Intervertebral Disc Disease in Dogs (IVDD)
The anatomy of a disc
The spine is made up of a chain of bones called vertebrae that keep the spinal cord protected. There is intervertebral discs between each of these boney vertabra.
The disc provides cushioning between the vertebral bodies of the vertebrae. It is made up of the outer fibrous annulus fibrosis, and a soft nucleus pulposus which has a jelly like consistency. The vertebra are joined above and below with continuous ligaments. The ligament above the discs (dorsal ligament) is quite sensitive, comprised of many nerves.
What happens to the spine structures in IVDD
Due to aging or disease the disc loses its normal sponginess. It become tougher and less flexible. The area of the spine where the diseased disc sits also becomes less flexible. In some situation discs that are severely affected can get squashed between vertebra and push upwards towards the upper spinal ligament (disc herniation). This causes pressure on the dorsal ligament and on the spinal cord. It is this pressure and inflammation of both the ligament and spinal cord that causes pain and loss of function
Clinical signs of IVDD
There is a mild to severe area of pain over the back or neck adjacent to the affected disc. Mild cases of disc herniation may only cause pain whereas severe cases can cause neurological deficits and loss of function. .
The loss of function will follow a pattern
1. Loss of proprioception - the ability of the brain to perceive where the pet's paws are and correct when necessary. Pets who have lost proprioception will scuff their feet and lose balance.
2. Loss of motor funtion - this is the ability to walk and also control urination and defaecation.
3. Loss of recognition of superficial pain.
4. Loss of recognition of deep pain
Diagnosis and tests performed
The Neurologic Exam
A physical exam and assessment of the reflexes may help determine the location of the problem.
This may not be sensitive to all cases of disc disease but can help rule out other spinal diseases that can look similar to disc disease eg infection, cancer.
These are more sensitive than xray and can help get a better picture of what is going on. These include myelogram, CT or MRI.
Conservative treatment (medication and those outlined below) is generally successful in pets that are still able to walk. In my experience pets that have deep pain also generally have good results with conservative management.
A multimodal approach offers the best chance of recovery in these pets with intervertabral disc disease.
Studies suggest surgery may be the preferred option if there is no deep pain present (the pet is not showing any awareness that you are pinching their toe and the pet is in the early stages of disease (48 hours since injury). Surgical success in pets that have been down for more than 48 hours with no deep pain is generally low.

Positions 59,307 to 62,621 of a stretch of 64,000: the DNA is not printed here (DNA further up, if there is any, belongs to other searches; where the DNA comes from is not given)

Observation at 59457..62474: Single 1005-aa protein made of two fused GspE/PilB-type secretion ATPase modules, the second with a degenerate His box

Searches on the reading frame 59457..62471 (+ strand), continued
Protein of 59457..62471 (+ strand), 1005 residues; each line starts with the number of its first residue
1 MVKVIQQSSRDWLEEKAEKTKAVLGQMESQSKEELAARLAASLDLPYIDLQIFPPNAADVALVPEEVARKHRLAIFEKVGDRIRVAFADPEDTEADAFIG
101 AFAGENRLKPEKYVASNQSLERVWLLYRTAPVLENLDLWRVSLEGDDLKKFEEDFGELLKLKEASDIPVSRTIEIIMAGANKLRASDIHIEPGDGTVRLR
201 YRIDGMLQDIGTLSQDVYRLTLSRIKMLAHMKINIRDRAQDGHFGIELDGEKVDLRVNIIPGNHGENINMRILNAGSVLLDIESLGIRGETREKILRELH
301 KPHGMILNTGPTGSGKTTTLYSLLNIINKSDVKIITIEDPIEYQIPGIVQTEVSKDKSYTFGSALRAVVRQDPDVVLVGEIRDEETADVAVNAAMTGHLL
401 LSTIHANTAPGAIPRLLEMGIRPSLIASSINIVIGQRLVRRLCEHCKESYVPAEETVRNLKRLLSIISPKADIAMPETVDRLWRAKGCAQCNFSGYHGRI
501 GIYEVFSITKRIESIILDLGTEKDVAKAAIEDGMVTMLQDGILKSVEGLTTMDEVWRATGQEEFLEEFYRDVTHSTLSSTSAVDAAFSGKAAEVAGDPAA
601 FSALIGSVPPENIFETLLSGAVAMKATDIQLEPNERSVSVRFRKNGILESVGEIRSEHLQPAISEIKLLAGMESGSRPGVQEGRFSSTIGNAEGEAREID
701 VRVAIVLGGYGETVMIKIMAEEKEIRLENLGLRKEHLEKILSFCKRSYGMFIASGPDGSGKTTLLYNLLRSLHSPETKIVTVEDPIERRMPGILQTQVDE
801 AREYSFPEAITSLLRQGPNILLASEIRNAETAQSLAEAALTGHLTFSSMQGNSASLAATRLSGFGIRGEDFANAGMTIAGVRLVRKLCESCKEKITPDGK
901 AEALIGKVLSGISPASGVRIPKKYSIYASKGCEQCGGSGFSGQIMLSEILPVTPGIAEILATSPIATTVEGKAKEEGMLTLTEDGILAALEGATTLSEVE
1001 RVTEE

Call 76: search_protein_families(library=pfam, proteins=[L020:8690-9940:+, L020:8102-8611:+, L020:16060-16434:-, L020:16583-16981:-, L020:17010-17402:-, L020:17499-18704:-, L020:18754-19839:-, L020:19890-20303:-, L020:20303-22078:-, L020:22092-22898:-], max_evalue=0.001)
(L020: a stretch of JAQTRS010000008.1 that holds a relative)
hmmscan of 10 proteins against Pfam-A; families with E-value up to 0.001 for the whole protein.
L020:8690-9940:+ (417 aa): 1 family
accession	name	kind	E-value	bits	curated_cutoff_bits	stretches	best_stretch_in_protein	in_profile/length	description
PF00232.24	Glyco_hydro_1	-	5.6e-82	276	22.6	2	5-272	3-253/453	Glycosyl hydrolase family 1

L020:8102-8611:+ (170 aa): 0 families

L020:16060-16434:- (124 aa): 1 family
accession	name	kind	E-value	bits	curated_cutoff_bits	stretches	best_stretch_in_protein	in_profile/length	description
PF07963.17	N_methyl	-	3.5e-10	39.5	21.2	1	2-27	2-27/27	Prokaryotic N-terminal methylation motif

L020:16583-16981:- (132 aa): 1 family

Treatments offered by Balance Vet Rehab that may be beneficial for these pets include:
Manual therapy is often helpful with pain relief and recovery in IVDD pets.
Osteopathic manipulative treatment for low back pain: a systematic review and meta-analysis of randomized controlled trials John C Licciardone et al
Pain control is always an issue in pets with IVDD. Acupuncture is a very helpful tool for helping reduce pain in these guys.
Study: Meta-Analysis: Acupuncture for Low Back Pain Eric Manheimer et al
Electroacupuncture can help reduce pain in IVDD pets and likely helps speed up recovery time.
Clinical Effect of Additional Electroacupuncture on Thoracolumbar Intervertebral Disc Herniation in 80 Paraplegic Dogs Hyun-Jung Han et al
Evaluation of electroacupuncture treatment for thoracolumbar intervertebral disk disease in dogs. Hayashi AM et al
Laser therapy can be quite helpful in reducing pain and speeding up recovery after disc damage.
It helps achieve this by
Increasing metabolism in nerve cells.
Preventing degeneration of neurons
Increasing myelinization of nerves. (helps regrow the outer sheath of nerves).
Low‐level laser therapy reduces time to ambulation in dogs after hemilaminectomy: a preliminary study W.E. Draper et al
A home exercise programs can help an IVDD pet throughout recovery including reducing inflammation and regaining strength after prolonged periods of inactivity.
The Efficacy of Systematic Active Conservative Treatment for Patients With Severe Sciatica: A Single-Blind, Randomized, Clinical, Controlled Trial Albert, Hanne B et al
Shockwave (COMING SOON)
If there is facet pain of the vertabrae secondary to intervertabral disc disease shockwave therapy is likely to be of benefit.
Mechano-transduction effect of shockwaves in the treatment of lumbar facet joint pain: Comparative effectiveness evaluation of shockwave therapy, steroid injections and radiofrequency medial branch neurotomy Tomas Nedelka et al
This therapy has been shown to help in pets recovering from spinal surgery and may also be beneficial in IVDD cases that are managed conservatively.
The Effect of Electromagnetic Fields on Post-Operative Pain and Locomotor Recovery in Dogs with Acute, Severe Thoracolumbar Intervertebral Disc Extrusion: A Randomized Placebo-Controlled, Prospective Clinical Trial Natalia Zidan et al